Rinsho Shinkeigaku (Clinical Neurology)

Special article by the winner of Narabayashi Prize

Severe olfactory dysfunction is a predictor of dementia with Parkinson's disease

Atsushi Takeda, M.D., Ph.D.1)

1)Division of Neurology, Department of Neuroscience and Sensory Organs, Tohoku University Graduate School of Medicine

Recently, we identified that hyposmia, one of the most typical non-motor features in Parkinson's disease (PD), was a predictive feature of PDD (Parkinson's disease dementia). The multivariate logistic analysis identified severe hyposmia and visuoperceptual impairment as independent risk factors for subsequent dementia within 3 years. The patients with severe hyposmia had an 18.7-fold increase in their risk of dementia for each 1 SD (2.8) decrease in the score of odor stick identification test for Japanese (OSIT-J). We also found an association between severe hyposmia and a characteristic distribution of cerebral metabolic decline, which was identical to the findings observed in PDD. Furthermore, volumetric magnetic resonance imaging analyses demonstrated close relationships between olfactory dysfunction and the atrophy of focal brain structures, including the amygdala and other limbic structures. Dementia is one of the most debilitating symptoms of PD. Despite its clinical importance, the development of dementia is still difficult to predict at early stages. As cognitive impairments are known to be associated with poor prognoses in PD, olfactory tests may be a useful tool for the management of PD cases especially in advanced stages.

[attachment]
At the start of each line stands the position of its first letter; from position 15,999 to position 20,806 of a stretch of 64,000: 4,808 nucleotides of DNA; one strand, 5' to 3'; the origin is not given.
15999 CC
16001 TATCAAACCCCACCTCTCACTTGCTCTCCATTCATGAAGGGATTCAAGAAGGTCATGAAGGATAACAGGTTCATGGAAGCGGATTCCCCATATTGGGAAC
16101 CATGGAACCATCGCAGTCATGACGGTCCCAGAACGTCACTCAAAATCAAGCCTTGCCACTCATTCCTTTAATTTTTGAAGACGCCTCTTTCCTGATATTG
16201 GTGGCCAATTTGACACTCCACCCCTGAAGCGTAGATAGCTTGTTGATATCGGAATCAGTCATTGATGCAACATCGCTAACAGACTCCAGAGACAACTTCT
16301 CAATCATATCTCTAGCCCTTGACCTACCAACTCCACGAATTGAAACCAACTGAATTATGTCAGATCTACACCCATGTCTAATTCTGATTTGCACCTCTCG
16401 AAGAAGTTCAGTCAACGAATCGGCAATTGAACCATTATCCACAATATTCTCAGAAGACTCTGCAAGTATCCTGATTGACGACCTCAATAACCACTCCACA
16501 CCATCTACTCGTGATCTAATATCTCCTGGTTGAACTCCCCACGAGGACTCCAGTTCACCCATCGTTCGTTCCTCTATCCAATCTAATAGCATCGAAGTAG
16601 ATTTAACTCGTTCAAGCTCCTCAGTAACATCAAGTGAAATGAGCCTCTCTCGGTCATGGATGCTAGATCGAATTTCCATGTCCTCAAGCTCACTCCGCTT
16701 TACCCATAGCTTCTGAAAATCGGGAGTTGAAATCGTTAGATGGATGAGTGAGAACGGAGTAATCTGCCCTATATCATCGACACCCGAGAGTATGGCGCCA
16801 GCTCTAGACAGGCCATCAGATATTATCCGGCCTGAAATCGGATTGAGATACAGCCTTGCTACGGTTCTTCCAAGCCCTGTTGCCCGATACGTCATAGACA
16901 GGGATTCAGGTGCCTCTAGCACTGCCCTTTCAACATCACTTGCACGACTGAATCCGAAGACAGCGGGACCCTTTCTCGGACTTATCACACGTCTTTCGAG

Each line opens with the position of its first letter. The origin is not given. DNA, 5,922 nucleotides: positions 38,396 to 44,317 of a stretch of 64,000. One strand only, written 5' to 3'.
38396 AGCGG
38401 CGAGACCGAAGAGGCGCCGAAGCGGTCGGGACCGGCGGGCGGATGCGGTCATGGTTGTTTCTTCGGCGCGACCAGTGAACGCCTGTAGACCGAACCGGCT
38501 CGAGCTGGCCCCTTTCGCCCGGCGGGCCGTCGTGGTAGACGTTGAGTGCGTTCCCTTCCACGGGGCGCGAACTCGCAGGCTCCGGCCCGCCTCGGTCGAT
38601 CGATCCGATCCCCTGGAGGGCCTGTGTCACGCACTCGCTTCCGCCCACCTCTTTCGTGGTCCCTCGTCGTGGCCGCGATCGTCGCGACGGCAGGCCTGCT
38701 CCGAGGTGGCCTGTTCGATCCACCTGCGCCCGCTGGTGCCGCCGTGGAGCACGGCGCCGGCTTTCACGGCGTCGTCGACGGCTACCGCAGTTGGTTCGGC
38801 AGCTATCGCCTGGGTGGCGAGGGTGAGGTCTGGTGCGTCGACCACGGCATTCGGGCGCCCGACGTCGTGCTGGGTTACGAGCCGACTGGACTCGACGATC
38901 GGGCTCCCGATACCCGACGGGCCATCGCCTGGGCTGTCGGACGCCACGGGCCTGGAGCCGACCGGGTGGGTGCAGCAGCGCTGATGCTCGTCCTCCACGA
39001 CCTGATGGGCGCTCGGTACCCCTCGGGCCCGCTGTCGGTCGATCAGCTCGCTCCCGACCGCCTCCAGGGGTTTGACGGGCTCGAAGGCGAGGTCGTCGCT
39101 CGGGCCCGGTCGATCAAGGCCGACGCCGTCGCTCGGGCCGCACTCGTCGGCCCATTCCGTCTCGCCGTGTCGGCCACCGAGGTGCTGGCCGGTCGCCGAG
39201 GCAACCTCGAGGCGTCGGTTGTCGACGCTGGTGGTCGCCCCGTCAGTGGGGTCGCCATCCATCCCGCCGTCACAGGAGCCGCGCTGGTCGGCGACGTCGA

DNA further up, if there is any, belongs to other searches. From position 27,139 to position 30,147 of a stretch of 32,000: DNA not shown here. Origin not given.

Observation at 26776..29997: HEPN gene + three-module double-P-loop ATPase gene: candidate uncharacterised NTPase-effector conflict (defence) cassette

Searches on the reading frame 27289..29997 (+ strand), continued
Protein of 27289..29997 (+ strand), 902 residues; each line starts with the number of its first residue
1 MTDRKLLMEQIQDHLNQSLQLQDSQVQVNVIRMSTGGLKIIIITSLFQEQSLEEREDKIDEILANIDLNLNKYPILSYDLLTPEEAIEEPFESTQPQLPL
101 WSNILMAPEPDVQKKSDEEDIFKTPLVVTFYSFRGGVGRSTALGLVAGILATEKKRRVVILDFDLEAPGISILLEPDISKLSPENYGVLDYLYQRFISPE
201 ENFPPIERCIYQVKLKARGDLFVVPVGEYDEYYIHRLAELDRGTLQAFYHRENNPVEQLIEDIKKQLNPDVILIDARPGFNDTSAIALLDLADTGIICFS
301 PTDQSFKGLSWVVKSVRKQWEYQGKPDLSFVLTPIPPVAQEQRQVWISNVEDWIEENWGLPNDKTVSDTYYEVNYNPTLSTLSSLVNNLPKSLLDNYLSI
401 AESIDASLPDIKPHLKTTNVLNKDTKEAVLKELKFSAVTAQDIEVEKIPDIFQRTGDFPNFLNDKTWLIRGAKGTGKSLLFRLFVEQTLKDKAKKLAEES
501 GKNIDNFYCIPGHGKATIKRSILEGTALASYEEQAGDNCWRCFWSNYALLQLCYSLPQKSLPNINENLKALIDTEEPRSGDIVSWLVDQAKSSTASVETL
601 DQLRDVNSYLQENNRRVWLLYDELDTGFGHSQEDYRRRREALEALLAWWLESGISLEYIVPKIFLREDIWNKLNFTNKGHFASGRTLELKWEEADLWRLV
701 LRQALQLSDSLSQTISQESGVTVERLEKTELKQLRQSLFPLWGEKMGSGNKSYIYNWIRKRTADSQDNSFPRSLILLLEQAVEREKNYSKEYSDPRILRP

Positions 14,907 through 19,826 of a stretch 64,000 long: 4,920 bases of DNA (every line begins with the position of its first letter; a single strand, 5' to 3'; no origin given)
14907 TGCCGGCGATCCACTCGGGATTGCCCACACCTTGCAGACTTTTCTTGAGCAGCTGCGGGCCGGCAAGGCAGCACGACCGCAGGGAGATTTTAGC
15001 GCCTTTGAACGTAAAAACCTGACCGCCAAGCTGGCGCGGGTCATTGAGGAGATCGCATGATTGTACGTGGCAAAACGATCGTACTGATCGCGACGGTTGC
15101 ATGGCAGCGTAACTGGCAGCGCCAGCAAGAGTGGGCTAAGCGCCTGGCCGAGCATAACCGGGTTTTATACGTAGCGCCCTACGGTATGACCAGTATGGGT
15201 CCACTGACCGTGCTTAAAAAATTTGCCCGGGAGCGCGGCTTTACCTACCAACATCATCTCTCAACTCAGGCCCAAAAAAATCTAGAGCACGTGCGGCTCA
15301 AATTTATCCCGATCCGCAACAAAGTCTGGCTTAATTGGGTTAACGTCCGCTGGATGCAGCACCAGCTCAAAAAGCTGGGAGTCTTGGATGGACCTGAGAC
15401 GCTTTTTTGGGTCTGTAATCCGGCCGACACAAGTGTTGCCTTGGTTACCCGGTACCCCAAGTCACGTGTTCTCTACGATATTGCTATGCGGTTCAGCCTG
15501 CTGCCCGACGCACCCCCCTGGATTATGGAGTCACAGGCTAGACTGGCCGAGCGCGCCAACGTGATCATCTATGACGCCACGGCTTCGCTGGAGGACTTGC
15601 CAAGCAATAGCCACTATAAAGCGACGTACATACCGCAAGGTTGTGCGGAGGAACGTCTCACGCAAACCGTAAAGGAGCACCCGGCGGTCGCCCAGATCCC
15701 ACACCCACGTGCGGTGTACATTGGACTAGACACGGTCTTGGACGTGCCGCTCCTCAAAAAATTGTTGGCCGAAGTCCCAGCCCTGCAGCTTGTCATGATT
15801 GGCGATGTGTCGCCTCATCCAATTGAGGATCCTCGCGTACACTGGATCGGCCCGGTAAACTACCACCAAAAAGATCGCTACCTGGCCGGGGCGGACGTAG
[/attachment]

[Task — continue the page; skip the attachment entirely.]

Full Text of this Article in Japanese PDF (4341K)

(CLINICA NEUROL, 53: 91|97, 2013)
key words: hyposmia, Parkinson's disease dementia, OSIT-J, PET, MRI

(Received: 31-Oct-12)